After selecting Group Password Authentication and clicking Finish in the previous Connections window, the Group Password option appears in the Connections window.
Figure 3-43. Group Password Option in Connections Window

68

Defining a New Connection Profile

7. Type the Group Password in the Password text box.

NOTE: The Save Password feature only works on Macintosh computers and is not available on Linux and UNIX systems.

You also may have the option of saving the password on the Client. If the Contivity Switch is configured to permit saving passwords, the Save Password check box will be active. Click this box if you want to save the password and not be prompted for it the next time you establish a connection.
8. Continue with the procedure described in “Completing the

Connection” on page 70.

Response Only Token
After selecting Response Only Token and clicking Finish in the previous Connections window, the Response Token option appears in the Connections window.
Figure 3-44. Response Token Option in Connections Window

9. Type the PIN given to you by the network administrator. 10. Type the Token number currently appearing on your RSA

SecurID Card.

11. Continue with the procedure described in “Completing the

Connection” on page 70.

Contivity VPN Client

69

Chapter 3. Configuring the Contivity VPN Client

Response Only Token with Passcode
After selecting Response Only Token and Passcode Display followed by clicking Finish in the previous Connections window, the Response Token with Passcode option appears in the Connections window.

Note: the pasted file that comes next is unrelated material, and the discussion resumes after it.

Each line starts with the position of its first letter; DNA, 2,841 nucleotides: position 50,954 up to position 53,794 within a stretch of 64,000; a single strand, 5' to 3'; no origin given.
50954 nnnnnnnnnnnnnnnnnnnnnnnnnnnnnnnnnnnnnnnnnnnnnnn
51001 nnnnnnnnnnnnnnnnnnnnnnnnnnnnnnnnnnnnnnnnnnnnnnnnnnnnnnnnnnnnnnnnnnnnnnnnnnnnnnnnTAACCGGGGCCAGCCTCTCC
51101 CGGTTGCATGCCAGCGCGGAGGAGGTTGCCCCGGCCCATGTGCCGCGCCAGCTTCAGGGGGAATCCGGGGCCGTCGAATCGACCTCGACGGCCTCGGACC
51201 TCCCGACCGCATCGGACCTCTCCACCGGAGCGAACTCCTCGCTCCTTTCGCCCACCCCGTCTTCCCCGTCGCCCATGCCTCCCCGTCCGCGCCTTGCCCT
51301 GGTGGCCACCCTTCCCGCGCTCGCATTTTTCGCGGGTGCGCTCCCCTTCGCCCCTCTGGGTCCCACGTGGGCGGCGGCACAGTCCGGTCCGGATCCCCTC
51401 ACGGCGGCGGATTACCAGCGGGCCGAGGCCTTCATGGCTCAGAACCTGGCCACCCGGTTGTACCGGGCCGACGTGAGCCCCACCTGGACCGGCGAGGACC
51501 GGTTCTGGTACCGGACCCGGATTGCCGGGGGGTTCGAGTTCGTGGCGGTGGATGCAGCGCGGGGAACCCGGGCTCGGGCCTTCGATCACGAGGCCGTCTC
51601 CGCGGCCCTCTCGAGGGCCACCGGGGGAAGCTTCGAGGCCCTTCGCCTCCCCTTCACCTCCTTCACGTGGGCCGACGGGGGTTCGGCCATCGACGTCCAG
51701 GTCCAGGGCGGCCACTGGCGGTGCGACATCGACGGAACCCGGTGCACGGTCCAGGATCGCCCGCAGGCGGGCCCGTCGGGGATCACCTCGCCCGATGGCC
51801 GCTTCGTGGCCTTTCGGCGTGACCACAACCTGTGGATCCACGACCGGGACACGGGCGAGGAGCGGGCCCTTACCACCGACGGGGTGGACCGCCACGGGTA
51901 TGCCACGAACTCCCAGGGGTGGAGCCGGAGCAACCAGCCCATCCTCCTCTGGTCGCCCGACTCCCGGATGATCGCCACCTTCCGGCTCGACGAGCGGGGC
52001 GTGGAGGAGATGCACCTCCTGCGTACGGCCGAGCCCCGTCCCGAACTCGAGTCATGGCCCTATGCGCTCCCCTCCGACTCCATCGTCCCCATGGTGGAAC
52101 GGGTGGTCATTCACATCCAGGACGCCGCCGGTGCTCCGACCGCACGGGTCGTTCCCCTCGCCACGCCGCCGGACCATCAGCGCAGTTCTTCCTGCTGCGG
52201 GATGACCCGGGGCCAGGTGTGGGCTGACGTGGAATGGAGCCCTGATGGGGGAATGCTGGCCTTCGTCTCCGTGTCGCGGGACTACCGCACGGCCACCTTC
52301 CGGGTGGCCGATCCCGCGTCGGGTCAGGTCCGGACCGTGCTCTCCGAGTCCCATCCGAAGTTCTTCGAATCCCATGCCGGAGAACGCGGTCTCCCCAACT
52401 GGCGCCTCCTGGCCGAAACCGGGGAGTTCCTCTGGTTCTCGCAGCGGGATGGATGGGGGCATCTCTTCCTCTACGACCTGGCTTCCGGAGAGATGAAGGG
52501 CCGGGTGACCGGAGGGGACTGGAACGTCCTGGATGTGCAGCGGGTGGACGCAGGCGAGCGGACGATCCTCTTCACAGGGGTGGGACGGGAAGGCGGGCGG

Figure 3-45. Response Token with Passcode Option in Connections Window

12. Enter the PIN given to you by the network administrator

on the pinpad of your RSA SecurID Card.

13. Read the Passcode number from your RSA SecurID Card

and type that number in the Passcode field. connection, described below.

14. Continue with the procedure for completing the

Completing the Connection

After defining the authentication method, you were instructed to return to this point. Continue with the following steps to complete establishing a connection. Depending on previous connections, you may have the option of disabling Keepalives. This would override the setting of the Contivity Switch. You can disable Keepalives at the Client, even if it has been enabled at the Contivity Switch. If Keepalives is disabled at the Contivity Switch, it cannot be enabled at the Client.
1. Click Connect.

70

Defining a New Connection Profile

The Client Monitor window appears and displays a message screen while the connection is being made.
Figure 3-46. Negotiation in Progress Message

When negotiations between the Client and the Contivity Switch complete successfully, the Contivity VPN Client window with connection values is replaced by the Client Monitor window (see Figure 3-47). The Negotiation Status value in the Client Monitor window displays Successful. The other values are updated according to the Contivity Switch IPSec settings. If the connection is not established: • The Contivity VPN Client window is displayed, and the message "Negotiation with switch failed" is displayed.